COP27: Forest and Climate Leaders Partnership


At COP27 in Sharm el-Sheikh, Egypt, the Forest and Climate Leaders’ Partnership (FCLP) was officially established. This represented a significant development in the protection and management of sustainable forests. Over 140 countries agreed to eliminate forest loss and land degradation by 2030 as part of the COP26 agreement in Glasgow last year, and the Partnership aims to make this goal a reality.
In an important research published this year, the UN’s Food and Agriculture Organization (FAO) emphasised the need for more action to achieve forests’ full potential in halting climate change and biodiversity loss.
Only by stepping up efforts to combat deforestation and putting other mitigating measures in place in the forest sector will it be possible to fulfil the Paris Agreement goal of limiting global average temperature rise to 1.5 degrees above pre-industrial levels.

27 countries have already committed to the new alliance and are committed to raising the bar in one or more of the FCLP’s focus areas. These countries are responsible for 33% of the world’s forests and more than 60% of the worldwide GDP. Securing public and donor funds to aid in implementation, supporting local communities’ and indigenous peoples’ initiatives, and promoting the preservation of high-integrity forests are some of the action areas.
“This partnership is an opportunity to implement solutions that reduce deforestation, that increase forest restoration, and that strengthen the livelihoods of individuals living in forest areas,” said Gustavo Manrique Miranda, Ecuador’s Minister of Environment and Water.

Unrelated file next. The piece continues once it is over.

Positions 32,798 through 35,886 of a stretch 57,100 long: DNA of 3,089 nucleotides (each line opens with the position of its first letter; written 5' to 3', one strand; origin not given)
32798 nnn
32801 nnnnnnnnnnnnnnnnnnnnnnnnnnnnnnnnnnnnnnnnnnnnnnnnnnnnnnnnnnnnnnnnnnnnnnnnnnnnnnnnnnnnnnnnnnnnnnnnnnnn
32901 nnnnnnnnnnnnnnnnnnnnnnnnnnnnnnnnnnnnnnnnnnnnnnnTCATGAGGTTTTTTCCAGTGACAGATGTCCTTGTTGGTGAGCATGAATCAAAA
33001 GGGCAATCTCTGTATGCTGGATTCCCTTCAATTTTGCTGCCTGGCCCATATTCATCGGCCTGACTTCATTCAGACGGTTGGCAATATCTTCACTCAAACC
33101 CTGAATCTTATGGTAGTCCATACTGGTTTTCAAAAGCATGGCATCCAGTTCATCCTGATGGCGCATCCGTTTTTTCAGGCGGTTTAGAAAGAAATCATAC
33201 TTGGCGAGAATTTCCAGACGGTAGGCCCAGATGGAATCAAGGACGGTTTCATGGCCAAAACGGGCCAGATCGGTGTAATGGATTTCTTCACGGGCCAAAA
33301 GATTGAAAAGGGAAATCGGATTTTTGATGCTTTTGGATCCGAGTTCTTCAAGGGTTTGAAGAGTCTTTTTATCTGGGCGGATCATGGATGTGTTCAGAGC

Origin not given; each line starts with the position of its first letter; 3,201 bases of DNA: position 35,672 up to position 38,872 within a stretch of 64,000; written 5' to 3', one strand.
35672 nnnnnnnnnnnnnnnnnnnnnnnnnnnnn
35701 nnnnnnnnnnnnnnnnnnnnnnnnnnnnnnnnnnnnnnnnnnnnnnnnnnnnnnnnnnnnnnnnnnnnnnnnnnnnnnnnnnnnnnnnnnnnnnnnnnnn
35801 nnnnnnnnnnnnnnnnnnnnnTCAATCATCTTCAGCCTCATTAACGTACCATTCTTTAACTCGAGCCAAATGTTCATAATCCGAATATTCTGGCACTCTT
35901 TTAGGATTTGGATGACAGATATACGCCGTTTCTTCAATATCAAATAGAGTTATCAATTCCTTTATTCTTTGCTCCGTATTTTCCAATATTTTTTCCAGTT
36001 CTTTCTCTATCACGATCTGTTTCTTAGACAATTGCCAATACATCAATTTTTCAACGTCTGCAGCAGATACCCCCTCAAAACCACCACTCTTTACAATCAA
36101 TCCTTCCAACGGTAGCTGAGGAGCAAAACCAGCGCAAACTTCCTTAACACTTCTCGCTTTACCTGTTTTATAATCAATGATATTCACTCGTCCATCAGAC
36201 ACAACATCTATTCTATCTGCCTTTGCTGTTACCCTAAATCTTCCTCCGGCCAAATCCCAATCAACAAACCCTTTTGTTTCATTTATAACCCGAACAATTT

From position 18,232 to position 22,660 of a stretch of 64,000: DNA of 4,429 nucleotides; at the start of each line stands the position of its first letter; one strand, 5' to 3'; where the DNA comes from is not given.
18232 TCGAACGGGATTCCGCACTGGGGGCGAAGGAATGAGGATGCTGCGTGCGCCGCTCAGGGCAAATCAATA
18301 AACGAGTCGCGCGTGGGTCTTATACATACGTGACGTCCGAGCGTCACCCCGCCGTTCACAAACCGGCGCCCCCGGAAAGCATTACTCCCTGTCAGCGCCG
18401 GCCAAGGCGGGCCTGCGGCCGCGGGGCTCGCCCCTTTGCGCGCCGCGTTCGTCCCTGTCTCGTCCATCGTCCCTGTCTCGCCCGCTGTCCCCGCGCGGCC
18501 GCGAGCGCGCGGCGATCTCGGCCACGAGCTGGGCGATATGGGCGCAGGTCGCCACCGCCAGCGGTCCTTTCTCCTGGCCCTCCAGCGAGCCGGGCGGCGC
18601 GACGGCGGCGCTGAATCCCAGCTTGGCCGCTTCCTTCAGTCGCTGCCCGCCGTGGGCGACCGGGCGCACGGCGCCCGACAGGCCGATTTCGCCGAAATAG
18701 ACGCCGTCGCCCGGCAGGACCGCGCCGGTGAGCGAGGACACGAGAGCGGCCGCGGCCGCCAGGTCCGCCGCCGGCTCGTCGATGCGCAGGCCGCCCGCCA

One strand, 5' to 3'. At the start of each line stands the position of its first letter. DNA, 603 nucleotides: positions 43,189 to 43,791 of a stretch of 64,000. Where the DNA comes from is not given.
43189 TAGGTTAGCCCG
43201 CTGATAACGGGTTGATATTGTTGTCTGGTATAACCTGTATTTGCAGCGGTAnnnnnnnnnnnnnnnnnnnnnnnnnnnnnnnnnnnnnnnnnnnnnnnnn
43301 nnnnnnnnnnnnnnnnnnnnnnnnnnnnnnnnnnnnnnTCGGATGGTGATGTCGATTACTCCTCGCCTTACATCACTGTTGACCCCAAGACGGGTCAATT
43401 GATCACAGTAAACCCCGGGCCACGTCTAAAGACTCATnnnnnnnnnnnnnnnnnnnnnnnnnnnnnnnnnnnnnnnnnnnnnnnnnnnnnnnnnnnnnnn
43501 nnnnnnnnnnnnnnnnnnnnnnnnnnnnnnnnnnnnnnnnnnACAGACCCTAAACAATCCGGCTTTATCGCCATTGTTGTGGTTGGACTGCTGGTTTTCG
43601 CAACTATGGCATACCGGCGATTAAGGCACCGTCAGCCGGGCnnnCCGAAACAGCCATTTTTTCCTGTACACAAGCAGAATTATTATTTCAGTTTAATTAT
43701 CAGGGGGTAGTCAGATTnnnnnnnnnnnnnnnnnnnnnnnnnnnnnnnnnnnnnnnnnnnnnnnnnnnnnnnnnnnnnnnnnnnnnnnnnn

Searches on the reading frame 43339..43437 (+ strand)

The European Commission’s Ursula von der Leyen stated that “only with healthy forests can we deliver on our shared climate goals under the Paris Agreement.” “Only if our woods are healthy and undamaged can we handle biodiversity.”

To ensure accountability, the FCLP will have annual meetings and publish an annual Worldwide Progress Report that includes impartial assessments of the progress made by the entire world toward the 2030 target.
Poor nations are nonetheless making significant efforts to protect forests through the Reducing Emissions from Deforestation and Forest Degradation (REDD+) programme. REDD+ provides a thorough framework for climate action in the forest with the aid of results-based incentives for emissions reductions made in the forestry industry.
The initiative is gaining new life thanks to the growing political and financial support for REDD+ that was shown at COP27.



Maheen Tanveer

Research Associate

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